Interstate 196 (I-196) is an auxiliary interstate highway that runs for
80.6 miles (129.7 km) in the US state of Michigan. It is a state
trunkline highway that links Benton Harbor, South Haven, Holland, and
Grand Rapids. I-196 is known as the Gerald R. Ford Freeway in Kent,
Ottawa, and Allegan counties, after the 38th president of the United
States, who was raised in Grand Rapids and served Michigan in the House
of Representatives. There are two business loops (BL I-196) and one
business spur (BS I-196) that serve the South Haven, Holland, and Grand
Rapids areas. The current I-196 is the second in the state to bear the
number. The Benton Harbor–Grand Rapids freeway was designated I-96 in
the 1950s while another interstate, between Muskegon and Grand Rapids,
was numbered I-196. That I-196 was built in the late 1950s and completed
in the early 1960s. Michigan officials requested a change in 1963, which
switched the two numbers. (This article is part of a featured topic:
Read more: <https://en.wikipedia.org/wiki/Wikipedia:Featured_topics/Interstate_96>
Today's selected anniversaries:
French aviators Charles Nungesser and François Coli aboard the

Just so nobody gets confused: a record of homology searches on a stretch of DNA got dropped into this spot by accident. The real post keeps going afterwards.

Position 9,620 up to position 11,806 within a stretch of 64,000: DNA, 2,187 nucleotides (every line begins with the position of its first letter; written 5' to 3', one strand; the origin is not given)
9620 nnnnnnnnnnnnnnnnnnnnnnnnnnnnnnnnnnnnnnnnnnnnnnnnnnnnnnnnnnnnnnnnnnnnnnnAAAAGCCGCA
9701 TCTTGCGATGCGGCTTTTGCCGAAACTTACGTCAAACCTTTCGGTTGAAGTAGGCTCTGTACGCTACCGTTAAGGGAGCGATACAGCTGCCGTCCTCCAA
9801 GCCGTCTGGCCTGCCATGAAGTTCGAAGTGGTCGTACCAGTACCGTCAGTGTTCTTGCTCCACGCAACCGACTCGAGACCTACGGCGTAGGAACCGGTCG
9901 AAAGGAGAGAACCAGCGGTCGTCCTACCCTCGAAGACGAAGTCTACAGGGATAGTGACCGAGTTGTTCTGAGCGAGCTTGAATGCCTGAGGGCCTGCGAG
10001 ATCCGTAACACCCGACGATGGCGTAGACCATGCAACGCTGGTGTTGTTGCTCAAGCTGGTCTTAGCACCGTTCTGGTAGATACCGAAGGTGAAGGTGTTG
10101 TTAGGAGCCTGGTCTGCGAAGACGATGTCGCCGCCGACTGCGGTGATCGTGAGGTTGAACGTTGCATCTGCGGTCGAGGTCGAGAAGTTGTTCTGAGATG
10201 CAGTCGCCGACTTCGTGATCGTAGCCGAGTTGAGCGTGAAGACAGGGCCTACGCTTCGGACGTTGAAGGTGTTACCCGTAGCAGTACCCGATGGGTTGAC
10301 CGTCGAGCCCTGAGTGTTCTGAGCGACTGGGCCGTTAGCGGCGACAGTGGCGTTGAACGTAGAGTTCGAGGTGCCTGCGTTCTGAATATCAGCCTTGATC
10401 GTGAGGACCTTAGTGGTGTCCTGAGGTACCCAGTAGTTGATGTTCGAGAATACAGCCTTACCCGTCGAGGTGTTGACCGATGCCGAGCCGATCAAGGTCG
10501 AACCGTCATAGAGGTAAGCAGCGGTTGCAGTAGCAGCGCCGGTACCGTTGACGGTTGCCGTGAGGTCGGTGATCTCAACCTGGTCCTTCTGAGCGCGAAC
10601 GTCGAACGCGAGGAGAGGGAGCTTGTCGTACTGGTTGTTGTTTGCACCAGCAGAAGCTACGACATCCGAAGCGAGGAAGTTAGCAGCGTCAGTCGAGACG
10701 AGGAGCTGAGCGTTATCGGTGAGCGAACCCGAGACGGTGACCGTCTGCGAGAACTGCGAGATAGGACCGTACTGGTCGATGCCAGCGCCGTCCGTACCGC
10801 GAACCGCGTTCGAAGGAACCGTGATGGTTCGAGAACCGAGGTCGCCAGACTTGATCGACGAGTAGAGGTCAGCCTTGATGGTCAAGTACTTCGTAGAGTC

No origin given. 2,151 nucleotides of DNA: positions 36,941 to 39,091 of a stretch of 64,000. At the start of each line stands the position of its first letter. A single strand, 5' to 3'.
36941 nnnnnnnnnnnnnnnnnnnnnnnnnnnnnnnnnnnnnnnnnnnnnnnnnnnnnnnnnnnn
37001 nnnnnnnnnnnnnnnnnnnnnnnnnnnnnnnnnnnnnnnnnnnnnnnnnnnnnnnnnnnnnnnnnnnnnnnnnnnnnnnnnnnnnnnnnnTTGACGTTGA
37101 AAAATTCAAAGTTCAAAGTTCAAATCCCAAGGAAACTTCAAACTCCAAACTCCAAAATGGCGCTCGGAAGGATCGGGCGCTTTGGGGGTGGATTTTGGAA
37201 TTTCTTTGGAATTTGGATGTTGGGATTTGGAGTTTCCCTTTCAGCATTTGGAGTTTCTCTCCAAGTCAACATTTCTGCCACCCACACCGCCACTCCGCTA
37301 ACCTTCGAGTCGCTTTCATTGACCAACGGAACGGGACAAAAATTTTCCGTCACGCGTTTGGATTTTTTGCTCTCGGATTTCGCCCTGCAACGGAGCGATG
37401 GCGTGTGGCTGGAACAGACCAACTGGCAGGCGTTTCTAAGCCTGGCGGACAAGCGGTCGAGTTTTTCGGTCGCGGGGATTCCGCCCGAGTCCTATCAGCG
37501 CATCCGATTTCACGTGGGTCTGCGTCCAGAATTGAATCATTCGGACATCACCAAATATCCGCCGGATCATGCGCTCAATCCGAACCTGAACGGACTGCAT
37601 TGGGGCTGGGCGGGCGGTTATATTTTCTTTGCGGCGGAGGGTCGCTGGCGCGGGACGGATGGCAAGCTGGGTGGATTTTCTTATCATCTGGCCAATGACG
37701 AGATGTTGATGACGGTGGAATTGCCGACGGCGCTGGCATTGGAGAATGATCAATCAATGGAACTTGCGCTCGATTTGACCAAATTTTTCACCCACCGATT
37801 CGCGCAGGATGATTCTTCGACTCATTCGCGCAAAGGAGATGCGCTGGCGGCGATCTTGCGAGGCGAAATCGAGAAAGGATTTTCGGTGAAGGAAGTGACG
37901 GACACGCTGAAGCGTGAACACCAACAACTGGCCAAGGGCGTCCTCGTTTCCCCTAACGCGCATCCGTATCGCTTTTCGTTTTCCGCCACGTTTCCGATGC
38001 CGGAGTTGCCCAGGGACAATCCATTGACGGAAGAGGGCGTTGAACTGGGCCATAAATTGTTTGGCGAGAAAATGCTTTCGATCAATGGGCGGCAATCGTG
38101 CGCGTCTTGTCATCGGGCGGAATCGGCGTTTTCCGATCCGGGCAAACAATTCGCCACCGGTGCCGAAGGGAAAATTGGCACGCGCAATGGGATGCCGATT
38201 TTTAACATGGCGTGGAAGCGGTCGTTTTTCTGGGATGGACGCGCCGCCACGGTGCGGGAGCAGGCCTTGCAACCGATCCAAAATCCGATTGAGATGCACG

biplane L'Oiseau Blanc took off from Paris, attempting to make the first
non-stop flight to New York, only to disappear before arrival.
World War II: The Axis launched a major counteroffensive,
turning the tide of the Battle of the Kerch Peninsula.
The Tollund Man, a naturally mummified corpse, was discovered
in a peat bog near Silkeborg, Denmark.
Four members of Black September hijacked Sabena Flight 571 to
demand the release of 315 convicted Palestinian terrorists.
Wiktionary's word of the day:
Of or pertaining to a megapolis (“a very large city or urban complex”).
Wikiquote quote of the day:
The knife cuts through the apple like a knife cutting an apple.
Everything is where it is, no clearer than usual, but certainly more
present. So much has to be left behind now, so quickly.